Great Outdoors &Miscellaneous &Politics 01 Aug 2006 12:26 pm

Grizzly Man

Last night we watched Grizzly Man, a documentary by Werner Herzog, about Timothy Treadwell, a self-styled eco-warrior, and protector of brown grizzly bears.

I recommend it highly. This is after I was dreading watching it, since Treadwell was eventually killed in a bear attack. Herzog made a really thoughtful documentary though, and while the issue of his death and the gruesome manner in which it transpired need to be dealt with in the documentary, he managed to do it better than I ever could have imagined.

We originally picked the movie up because we recognized Herzog’s name, and because after just having visited Yellowstone and Yosemite this summer, we were interested to learn more about bears. Mostly, it was to see the bears. We were not disappointed in the bear footage, or the other little animals that Treadwell met in his 13 summers in the Alaskan wilderness. Herzog edited down over 100 hours of Treadwell’s footage, and I feel he did an honest, yet subjective rendering of Treadwell. He balanced outtakes, and interviews with friends, family, native inhabitants, and the eventual rescuers.

Most valuable though was the way that Herzog, and Treadwell for that matter, really prompt reflection about nature and our role in it. Should we co-habitat with giant, ferocious, wild animals like bears? Does nature boil down to cold, heartless expediency when resources like food get tight? Are we as humans destined to follow those same rules? Along with these questions, we see first-hand how different people deal with the enormous, immediate fear that bears evoke. These ten foot tall creatures with razor claws strip away the self-consciousness of the people interviewed. Treadwell acknowledged that fear and yet he spent 13 summers living among the bears. That is a remarkable response to that fear, no matter what his politics or other daemons that he was confronting.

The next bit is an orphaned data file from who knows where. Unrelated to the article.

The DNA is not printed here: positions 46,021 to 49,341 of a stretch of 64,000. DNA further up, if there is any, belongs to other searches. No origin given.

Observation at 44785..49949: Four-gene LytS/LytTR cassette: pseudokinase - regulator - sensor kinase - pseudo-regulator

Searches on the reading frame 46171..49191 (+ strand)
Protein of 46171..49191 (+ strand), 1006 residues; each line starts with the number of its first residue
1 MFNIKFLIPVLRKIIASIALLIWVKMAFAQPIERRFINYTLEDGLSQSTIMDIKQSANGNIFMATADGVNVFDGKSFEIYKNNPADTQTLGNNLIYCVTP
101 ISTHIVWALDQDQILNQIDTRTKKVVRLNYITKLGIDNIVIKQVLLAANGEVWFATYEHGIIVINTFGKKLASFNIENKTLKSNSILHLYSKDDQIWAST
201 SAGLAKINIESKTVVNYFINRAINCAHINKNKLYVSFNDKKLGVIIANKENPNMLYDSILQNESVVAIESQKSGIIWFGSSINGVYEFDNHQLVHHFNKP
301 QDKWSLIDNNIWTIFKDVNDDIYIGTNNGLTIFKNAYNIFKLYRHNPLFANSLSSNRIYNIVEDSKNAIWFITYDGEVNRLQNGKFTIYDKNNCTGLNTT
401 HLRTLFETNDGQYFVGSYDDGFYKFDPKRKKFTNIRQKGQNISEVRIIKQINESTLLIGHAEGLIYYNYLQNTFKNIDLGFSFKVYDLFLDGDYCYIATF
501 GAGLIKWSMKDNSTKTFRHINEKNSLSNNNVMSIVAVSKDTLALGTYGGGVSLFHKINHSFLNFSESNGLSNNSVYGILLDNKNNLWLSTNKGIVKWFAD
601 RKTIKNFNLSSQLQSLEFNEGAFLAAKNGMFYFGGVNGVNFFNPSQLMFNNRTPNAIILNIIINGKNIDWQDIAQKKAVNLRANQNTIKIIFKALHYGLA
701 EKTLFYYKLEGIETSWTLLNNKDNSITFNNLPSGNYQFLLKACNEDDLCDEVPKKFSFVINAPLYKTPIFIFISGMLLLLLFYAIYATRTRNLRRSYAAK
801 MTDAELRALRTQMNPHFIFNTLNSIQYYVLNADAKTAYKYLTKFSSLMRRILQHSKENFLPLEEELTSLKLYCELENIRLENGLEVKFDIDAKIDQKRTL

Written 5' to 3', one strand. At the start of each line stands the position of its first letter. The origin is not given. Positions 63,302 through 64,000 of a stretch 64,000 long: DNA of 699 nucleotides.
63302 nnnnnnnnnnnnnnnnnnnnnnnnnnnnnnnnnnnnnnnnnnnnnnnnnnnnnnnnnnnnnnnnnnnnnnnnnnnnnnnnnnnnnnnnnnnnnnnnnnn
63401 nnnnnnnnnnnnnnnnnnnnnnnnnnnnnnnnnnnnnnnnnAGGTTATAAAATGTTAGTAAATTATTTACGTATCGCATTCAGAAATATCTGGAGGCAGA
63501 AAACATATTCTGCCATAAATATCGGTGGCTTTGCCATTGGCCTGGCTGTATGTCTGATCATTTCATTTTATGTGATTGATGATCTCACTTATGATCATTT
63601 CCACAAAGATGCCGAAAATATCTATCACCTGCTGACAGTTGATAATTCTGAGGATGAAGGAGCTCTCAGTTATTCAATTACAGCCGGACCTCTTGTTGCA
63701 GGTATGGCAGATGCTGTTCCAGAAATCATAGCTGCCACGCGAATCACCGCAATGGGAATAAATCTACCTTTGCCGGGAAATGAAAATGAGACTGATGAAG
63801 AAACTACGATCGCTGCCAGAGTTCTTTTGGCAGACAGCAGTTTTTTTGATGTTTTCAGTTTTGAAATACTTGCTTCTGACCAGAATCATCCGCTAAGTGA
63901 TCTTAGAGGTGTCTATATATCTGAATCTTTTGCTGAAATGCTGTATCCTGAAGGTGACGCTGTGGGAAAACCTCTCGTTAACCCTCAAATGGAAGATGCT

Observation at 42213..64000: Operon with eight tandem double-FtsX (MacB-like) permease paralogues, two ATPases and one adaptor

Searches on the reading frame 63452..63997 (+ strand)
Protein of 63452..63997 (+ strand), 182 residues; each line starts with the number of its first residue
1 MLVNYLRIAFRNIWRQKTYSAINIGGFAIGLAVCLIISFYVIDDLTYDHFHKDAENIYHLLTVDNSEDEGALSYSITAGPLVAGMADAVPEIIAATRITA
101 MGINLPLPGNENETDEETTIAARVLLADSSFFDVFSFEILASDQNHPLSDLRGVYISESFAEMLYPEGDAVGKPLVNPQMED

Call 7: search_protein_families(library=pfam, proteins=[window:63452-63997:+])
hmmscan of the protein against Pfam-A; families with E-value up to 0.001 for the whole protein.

I’ll refrain from commenting any more so as not to ruin the movie. I highly recommend it, even if you’re not interested in bears.

Speaking of not-bears, the DVD also contained a short documentary of the two days spent creating and recording the music for the documentary with Richard Thompson and a collection of studio musicians. This smaller documentary was as engaging as the main documentary. It let the viewer in on how the music was built to support the movie, and how the director works interactively with the musicians to achieve his vision. The camera work was excellent, and the exposition of the iterative process of creation, along with some of the tedium in making music for a documentary were enlightening. I have a much more profound respect and appreciation for both Werner Herzog and Richard Thompson.

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